Small Orders Keep Specialty Mill R&D Weavers Alive As Imports Continue to Erode American Market in Home and Contract Fabrics

May 18, 2015

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ELLENBORO, North Carolina — R&D Weaving, a small North Carolina mill, is launching its first jacquard design line “in exchange for replacing business that’s been lost to offshore,” according to Richard Dobbins, President.

He further explains that R&D is in the contract fabrics market and the imports have crept more into contract fabric from home furnishings. He says R&D is still feeling the effects of the imports, even though there has been an industry-wide decline in offshoring in the USA. In referring to the move to jacquards he says, “it’s not really growth. For example, R&D used to make 5,000 yards a week of cubicle fabric for Bush Industries. Now the entire cubicle product line including the fabric is produced in China. When you go into Staples and Home Depot and see those Bush Industries cubicle displays, those are now 100 percent Chinese.”  R&D jacquard designR&D jacquard design

“Back then, the regulations said you could bring in just the components, like the fiber to make your own yarn. Now the regulations say you can bring in complete furniture,” he says. At the end of the day, R&D remains focused on its small but highly specialized niche business.

“We have a niche: we offer the small customer a reasonable minimum. Most of the big companies have built in China. But we’re a small company with a specialty product or color in a smaller run of 500 yards,” says Dobbins.

For contract work, R&D Weaving does 100 percent polyester, polyester blend, and 100 percent olefin products. Their price point is about $5-7 per yard.

“We have customers wanting a small order without having to buy tonnage. For example, we have a coordinator of Civil War Reenactments. He buys less than 1,000 yards. We run the wool fabrics in a natural state of cream color. And he uses vegetable dyes to make the uniforms,” says Dobbins.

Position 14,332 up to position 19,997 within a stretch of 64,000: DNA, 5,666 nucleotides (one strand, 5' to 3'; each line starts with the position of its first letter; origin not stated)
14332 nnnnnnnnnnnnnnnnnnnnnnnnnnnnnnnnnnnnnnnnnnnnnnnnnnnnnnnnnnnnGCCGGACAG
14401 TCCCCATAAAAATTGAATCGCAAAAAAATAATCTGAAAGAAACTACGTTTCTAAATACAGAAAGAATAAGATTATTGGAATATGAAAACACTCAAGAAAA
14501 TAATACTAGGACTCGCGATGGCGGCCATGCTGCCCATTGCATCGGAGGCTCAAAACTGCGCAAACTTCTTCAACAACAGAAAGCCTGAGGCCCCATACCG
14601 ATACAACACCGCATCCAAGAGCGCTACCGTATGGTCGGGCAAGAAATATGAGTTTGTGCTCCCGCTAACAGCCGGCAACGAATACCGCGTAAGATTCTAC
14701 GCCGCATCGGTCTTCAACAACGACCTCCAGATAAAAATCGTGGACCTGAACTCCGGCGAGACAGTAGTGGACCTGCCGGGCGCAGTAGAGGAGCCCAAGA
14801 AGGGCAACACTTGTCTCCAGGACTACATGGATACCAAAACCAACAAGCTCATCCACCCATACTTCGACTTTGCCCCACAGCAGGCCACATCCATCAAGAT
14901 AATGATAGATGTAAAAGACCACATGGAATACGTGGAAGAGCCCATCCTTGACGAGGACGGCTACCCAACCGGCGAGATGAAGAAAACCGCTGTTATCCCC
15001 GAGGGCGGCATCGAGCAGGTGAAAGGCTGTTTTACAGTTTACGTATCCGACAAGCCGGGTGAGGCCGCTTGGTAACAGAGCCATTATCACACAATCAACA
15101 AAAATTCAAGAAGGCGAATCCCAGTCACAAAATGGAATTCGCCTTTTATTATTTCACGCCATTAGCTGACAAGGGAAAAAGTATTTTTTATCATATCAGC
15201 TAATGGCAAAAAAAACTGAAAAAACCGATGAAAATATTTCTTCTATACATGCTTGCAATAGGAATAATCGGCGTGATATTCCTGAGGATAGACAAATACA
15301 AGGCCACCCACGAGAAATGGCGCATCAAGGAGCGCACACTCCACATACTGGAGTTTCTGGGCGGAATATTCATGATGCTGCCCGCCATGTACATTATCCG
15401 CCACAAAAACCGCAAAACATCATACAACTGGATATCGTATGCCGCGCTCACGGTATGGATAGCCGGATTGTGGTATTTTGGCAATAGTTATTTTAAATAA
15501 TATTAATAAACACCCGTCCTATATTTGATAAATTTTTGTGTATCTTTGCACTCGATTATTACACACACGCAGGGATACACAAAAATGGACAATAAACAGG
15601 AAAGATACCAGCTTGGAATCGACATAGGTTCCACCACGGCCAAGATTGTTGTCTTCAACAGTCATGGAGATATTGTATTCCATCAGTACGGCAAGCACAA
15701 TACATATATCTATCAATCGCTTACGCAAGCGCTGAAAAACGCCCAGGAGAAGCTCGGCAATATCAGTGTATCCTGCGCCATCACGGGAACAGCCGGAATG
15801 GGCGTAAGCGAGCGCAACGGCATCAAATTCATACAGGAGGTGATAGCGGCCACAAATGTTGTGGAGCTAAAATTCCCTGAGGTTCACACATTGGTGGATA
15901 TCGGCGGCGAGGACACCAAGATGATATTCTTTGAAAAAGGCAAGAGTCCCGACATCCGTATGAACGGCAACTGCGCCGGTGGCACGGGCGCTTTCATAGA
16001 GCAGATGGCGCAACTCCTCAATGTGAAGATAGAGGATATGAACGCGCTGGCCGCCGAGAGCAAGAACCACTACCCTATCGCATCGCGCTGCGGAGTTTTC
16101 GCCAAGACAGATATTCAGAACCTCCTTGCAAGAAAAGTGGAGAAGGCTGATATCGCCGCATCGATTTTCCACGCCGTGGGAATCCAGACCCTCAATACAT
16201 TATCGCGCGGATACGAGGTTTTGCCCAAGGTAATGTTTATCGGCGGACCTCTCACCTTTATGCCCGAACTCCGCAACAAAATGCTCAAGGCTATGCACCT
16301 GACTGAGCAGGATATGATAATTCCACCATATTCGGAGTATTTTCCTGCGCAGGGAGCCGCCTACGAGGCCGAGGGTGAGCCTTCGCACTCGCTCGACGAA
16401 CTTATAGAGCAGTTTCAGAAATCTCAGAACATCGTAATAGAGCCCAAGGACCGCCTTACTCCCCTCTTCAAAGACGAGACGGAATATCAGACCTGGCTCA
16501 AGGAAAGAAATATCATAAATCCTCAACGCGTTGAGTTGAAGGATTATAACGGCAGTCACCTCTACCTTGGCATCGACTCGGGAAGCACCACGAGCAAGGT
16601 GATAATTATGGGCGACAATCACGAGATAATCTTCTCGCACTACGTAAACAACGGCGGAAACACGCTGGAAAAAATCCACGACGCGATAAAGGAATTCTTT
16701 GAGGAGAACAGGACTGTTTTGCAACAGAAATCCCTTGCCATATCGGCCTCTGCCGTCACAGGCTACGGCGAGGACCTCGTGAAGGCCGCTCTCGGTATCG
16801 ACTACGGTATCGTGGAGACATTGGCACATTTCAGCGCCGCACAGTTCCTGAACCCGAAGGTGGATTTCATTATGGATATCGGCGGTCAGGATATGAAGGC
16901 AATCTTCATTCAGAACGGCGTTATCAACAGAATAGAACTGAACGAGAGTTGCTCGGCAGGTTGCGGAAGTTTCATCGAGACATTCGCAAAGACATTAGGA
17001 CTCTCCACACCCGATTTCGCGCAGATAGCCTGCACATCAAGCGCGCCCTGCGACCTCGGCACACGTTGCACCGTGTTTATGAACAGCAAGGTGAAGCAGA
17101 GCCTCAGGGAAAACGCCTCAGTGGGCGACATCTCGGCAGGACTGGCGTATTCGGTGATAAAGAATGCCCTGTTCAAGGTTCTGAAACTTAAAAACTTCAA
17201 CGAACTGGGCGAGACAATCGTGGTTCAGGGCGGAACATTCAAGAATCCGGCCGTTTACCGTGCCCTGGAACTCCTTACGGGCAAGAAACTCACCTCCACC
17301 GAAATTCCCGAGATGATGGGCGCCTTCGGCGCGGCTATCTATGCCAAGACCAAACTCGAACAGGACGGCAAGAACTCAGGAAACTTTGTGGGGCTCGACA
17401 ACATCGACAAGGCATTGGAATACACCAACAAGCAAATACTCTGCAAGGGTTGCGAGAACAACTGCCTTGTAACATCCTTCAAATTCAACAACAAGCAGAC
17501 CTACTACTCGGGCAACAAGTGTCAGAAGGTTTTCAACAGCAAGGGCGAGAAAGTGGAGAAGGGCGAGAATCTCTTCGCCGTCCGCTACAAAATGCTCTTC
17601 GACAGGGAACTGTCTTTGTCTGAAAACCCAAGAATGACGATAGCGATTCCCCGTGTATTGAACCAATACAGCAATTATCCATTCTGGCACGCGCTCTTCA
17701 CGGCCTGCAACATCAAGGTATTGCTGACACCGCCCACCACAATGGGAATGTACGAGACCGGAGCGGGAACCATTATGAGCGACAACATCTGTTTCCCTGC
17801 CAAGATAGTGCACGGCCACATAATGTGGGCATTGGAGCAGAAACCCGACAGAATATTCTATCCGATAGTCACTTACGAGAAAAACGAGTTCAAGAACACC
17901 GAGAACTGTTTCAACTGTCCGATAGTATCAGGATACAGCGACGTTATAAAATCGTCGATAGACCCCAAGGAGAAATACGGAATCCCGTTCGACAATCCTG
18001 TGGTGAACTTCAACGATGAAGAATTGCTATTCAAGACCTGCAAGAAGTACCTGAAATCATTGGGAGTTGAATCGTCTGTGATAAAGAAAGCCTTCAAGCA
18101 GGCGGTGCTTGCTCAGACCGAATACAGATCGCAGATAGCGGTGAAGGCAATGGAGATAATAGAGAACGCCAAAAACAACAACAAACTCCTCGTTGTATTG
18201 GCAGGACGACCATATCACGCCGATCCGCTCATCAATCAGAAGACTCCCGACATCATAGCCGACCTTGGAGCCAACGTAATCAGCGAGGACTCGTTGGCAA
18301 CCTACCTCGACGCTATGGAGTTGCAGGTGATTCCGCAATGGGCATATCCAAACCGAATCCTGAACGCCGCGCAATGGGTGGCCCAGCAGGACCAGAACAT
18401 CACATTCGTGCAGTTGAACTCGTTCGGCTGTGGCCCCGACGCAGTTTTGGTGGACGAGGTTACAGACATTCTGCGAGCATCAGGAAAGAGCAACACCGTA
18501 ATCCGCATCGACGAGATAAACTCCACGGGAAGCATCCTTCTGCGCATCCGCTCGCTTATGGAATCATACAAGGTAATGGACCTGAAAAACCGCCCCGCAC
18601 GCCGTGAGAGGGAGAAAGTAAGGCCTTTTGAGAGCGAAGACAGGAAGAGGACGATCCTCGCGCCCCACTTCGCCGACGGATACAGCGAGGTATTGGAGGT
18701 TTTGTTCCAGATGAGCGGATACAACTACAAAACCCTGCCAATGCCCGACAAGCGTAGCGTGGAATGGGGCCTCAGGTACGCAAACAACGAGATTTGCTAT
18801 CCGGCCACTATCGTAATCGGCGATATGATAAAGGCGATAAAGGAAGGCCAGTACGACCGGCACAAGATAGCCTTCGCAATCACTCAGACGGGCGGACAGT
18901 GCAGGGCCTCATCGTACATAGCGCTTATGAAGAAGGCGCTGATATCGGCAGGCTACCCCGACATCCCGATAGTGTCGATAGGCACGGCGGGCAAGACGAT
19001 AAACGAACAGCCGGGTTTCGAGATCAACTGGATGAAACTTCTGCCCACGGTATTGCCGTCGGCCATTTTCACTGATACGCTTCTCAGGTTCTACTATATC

With about a dozen employees and $2-3 million in sales per year, they operate under the radar. But since 1988, their long-running success can be attributed to one mindset: “We are not big, but we are special,” says Richard Dobbins, principal.

R&D does contract fabrics, specialty weavings, gifts and promotions. In fact, its conrtact fabric work runs the gamut from church pews to casino gaming table tops––and any other conceivable industry in between.

For the military, R&D weaves fabric that is inherently fire retardant. “It is not a finish,” Dobbins stresses; self-extinguishing sulfur is actually woven into the molecular structure of the yarn. It’s for transportation planes for the Air Force,” Dobbins says.

R&D also creates the fabric used in stealth fighters, he says. A California seat company won the contract and R&D makes a 900-yard special order fabric in a special color/texture weave with a special weight, as the ounces were specified per square yard.

“For one of the naval submarines either the USS New Mexico or USS Arizona –– we wove a jacquard upholstery in a Southwestern theme because that’s the design they wanted,” Dobbins explains.

Ninety percent of R&D Weaving’s work is in the U.S. They do have one military contractor in London, as well as some manufacturers in Mexico and Colombia.

Robert Martin, who is still with the company and answers the phone himself, founded the company.

“Our owner started in a small building across the street. He kept the looms and got involved when Mastercraft, a former division of the now defunct Collins & Aikman, which had a 26-week backlog at the time. It wasn’t hard to get a loom running in the 1980s. We did commission weaving. As business went on, we started offering the finished product,” Dobbins says of the company’s history.

R&D has done fabric for Cineplex’s and auditorium-type seating. It has also done fabric for acoustical panels, sound booths, and sound dampening ceiling panels. In classrooms, chalkboards have evolved into fabric boards (with Velcro® and push pins), which R&D Weaving manufactures.

Most of the casino gaming table fabric is solid black, “but some orders are for earth tones, too,” says Dobbins.

For gifts and promotions, R&D weaves Afghans for schools, churches, town bicentennials, high school graduating classes, and school fundraisers. It also weaves nylon, rayon, chenille, and polyester yarn.



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